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Border narrative challenged

A group of Cambodian farmers harvest a rice crop in Kampot province last year.
A group of Cambodian farmers harvest a rice crop in Kampot province last year. Pha Lina

Border narrative challenged

Vietnamese migrants illegally renting farmland on the Cambodian side of the international border are not simply foreign land grabbers, and in fact commonly fall victim to exploitation by Cambodian landlords and authorities, according to a new report.

The authors of the study, published in the Journal of Peasant Studies this week, said they visited Srai Saa village in Kampot province and Phnom Tmae village in Takeo expecting to “see foreigners seizing control of the borderlands and dispossessing local villagers”.

“Instead, we found a much more complex situation, in which Cambodian landlords continued to wield significant power over the migrant Vietnamese whom they had recruited to farm the land,” the report says.

Through interviews with migrants, officials and others surrounding the rice and shrimp farms, the authors found that the informal and often verbal contracts made by the Vietnamese people – paired with their illegal status in the country – meant they could be dispossessed at a moment’s notice. Their precarious situations often compelled them to hand over sizable portions of their profits to the landlords, or to the authorities.

“The village chief in Takeo explained their vulnerability succinctly: ‘If the Khmer landholders want to take the land back, the Vietnamese won’t do anything. Where would they go to complain? They’re in Cambodia’,” the report reads.

The report did mention that local Cambodian farmers who are neither landholders nor among the elite could be disenfranchised by the banned – yet widespread – practice of renting borderland to Vietnamese. It said Cambodians were often excluded as tenants and rarely hired as labourers – after losing access to other land at the hand of Cambodian elites.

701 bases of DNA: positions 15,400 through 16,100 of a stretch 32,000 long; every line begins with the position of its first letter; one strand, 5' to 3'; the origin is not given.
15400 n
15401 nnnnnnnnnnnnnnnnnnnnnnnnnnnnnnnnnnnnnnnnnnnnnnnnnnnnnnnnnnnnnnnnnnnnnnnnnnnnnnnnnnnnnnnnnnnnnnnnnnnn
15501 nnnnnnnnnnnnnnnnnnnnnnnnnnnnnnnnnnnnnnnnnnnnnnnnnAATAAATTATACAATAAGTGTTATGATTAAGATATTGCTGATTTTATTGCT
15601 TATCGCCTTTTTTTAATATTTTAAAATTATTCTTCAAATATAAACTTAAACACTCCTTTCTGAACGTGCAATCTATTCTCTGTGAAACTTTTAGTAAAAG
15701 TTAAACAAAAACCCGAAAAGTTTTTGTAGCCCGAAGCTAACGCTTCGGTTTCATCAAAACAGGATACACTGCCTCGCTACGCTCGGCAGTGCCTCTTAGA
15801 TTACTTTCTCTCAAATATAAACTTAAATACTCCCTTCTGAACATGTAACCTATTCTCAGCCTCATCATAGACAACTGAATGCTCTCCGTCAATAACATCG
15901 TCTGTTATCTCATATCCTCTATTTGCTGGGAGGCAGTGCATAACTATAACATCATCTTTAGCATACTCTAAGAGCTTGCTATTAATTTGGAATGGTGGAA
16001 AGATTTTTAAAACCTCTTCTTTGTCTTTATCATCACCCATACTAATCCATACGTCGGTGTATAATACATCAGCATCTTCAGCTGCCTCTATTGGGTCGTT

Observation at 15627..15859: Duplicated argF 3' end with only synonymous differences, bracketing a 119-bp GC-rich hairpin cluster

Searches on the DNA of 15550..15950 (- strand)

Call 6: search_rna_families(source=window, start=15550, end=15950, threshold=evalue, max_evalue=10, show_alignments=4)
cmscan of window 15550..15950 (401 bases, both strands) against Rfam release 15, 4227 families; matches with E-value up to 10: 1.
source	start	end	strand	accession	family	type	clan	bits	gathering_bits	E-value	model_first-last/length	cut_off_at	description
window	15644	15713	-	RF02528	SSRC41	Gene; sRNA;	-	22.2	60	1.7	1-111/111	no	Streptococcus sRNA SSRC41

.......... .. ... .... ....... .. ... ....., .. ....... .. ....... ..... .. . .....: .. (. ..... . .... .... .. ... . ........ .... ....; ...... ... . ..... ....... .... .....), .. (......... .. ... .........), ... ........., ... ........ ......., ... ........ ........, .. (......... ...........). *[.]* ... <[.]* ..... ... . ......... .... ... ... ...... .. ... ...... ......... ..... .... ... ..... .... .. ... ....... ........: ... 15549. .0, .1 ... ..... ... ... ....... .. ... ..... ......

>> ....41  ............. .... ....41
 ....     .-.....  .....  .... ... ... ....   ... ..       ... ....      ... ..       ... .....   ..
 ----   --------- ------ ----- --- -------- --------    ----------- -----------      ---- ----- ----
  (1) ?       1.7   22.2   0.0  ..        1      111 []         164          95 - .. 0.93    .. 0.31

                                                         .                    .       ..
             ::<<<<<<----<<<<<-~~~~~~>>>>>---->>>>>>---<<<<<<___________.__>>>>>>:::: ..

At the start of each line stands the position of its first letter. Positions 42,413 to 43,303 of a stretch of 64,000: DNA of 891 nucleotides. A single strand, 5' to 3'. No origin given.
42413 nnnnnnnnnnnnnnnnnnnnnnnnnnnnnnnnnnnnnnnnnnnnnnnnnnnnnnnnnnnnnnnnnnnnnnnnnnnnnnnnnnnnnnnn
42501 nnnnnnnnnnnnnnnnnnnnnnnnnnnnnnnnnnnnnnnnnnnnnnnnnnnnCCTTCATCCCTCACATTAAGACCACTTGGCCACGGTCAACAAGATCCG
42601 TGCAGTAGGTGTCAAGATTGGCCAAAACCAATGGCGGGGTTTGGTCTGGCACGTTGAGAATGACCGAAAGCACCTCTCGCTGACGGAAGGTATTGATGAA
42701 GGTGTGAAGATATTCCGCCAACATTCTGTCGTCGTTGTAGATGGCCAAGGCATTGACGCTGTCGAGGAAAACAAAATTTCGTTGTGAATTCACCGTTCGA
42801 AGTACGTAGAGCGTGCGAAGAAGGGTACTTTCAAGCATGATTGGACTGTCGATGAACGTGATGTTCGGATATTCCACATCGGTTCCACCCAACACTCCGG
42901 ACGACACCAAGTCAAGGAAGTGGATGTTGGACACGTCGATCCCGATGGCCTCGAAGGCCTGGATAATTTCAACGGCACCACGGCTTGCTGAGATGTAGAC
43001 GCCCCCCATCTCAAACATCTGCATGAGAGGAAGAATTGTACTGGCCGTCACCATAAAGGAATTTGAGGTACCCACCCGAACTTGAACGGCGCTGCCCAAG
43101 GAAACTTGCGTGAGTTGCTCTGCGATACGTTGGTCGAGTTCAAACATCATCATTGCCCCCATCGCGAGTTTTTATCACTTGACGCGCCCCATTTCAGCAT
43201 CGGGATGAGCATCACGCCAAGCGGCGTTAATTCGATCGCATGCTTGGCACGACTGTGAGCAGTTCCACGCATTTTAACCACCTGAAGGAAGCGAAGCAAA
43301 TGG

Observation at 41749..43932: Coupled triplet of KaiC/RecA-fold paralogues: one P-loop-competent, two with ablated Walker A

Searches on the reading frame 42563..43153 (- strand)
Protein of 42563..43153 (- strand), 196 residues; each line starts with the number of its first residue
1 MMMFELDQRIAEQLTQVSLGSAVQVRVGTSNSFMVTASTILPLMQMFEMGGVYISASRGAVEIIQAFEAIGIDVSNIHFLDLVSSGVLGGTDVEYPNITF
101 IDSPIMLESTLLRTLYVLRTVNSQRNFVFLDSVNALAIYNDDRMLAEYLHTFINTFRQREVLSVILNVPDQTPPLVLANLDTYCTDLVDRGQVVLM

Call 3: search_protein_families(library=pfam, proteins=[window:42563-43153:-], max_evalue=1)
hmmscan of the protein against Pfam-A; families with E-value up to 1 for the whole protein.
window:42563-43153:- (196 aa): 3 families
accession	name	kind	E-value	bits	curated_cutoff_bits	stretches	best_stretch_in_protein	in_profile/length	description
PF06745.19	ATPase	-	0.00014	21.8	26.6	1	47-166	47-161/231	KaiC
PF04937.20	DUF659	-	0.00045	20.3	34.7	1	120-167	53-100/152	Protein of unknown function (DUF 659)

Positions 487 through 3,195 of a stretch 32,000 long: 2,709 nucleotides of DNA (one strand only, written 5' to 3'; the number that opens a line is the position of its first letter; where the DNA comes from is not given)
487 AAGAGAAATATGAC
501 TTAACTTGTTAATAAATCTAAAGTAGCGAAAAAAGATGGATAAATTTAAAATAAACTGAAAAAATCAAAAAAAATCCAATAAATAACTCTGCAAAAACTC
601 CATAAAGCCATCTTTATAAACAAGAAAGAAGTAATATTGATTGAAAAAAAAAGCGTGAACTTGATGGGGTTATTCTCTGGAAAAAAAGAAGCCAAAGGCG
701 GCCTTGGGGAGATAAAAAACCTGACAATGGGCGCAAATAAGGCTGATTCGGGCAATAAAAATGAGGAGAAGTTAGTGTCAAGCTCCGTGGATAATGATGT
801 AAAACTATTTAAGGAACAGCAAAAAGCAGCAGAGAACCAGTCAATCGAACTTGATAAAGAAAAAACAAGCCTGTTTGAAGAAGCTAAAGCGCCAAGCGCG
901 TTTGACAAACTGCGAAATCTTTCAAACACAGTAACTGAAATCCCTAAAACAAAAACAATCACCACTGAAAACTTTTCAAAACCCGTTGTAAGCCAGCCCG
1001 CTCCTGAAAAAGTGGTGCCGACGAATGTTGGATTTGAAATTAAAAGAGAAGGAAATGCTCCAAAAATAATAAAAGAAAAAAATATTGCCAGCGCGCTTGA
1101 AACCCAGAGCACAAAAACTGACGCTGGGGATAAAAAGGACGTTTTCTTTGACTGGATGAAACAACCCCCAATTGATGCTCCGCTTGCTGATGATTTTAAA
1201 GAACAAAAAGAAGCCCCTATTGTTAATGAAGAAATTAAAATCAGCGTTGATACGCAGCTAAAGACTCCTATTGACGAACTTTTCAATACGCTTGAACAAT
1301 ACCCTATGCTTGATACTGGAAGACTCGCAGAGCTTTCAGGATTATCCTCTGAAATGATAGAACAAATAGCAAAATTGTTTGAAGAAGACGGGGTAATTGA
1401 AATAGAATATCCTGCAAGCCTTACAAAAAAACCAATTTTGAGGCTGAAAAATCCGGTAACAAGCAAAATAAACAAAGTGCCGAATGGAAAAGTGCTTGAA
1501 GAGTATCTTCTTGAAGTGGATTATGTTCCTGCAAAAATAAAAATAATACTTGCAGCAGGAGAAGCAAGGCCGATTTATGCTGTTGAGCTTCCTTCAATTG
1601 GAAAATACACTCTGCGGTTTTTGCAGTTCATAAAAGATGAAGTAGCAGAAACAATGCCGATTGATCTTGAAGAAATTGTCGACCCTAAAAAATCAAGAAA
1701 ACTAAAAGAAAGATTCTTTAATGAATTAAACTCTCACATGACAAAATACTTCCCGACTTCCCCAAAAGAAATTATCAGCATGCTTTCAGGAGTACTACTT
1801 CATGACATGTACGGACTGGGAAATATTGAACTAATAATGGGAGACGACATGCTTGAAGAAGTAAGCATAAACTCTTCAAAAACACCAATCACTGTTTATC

The report said that although migrant Vietnamese had “greater capital, farming knowledge and access to markets than local Khmer farmers . . . their uncertain legal status also renders them vulnerable to threats of deportation”.

The study painted a stark contrast to the prevailing narrative centred on aggressive Vietnamese encroachment pedalled by the opposition Cambodia National Rescue Party. That perception led to a ban on renting border land to Vietnamese, which the report said was unlikely to stem the flow of migrants, who were driven out by high land prices in Vietnam.

CNRP spokesman Yim Sovann said the leasing of border land was continuing despite the ban, and it was vital to prevent border encroachment and illegal immigration. “The ban is not effective; there is some corruption, the implementation is not effective, and there is a lack of political will,” Sovann said.

“Anybody who says this is an anti-Vietnamese sentiment should read Cambodian history; we were the victims of Vietnam’s land encroachment. We do not want to suffer again, and we want to protect the land we still have.”
Cambodia Center for Human Rights director Chak Sopheap said undocumented Vietnamese migrants were vulnerable to “populist rhetoric that stokes discrimination”.

“Naturally, all states have the right to control who enters their territory. However, without transparent and predictable immigration rules, properly implemented, undocumented migrants will remain vulnerable to exploitation,” Sopheap said.

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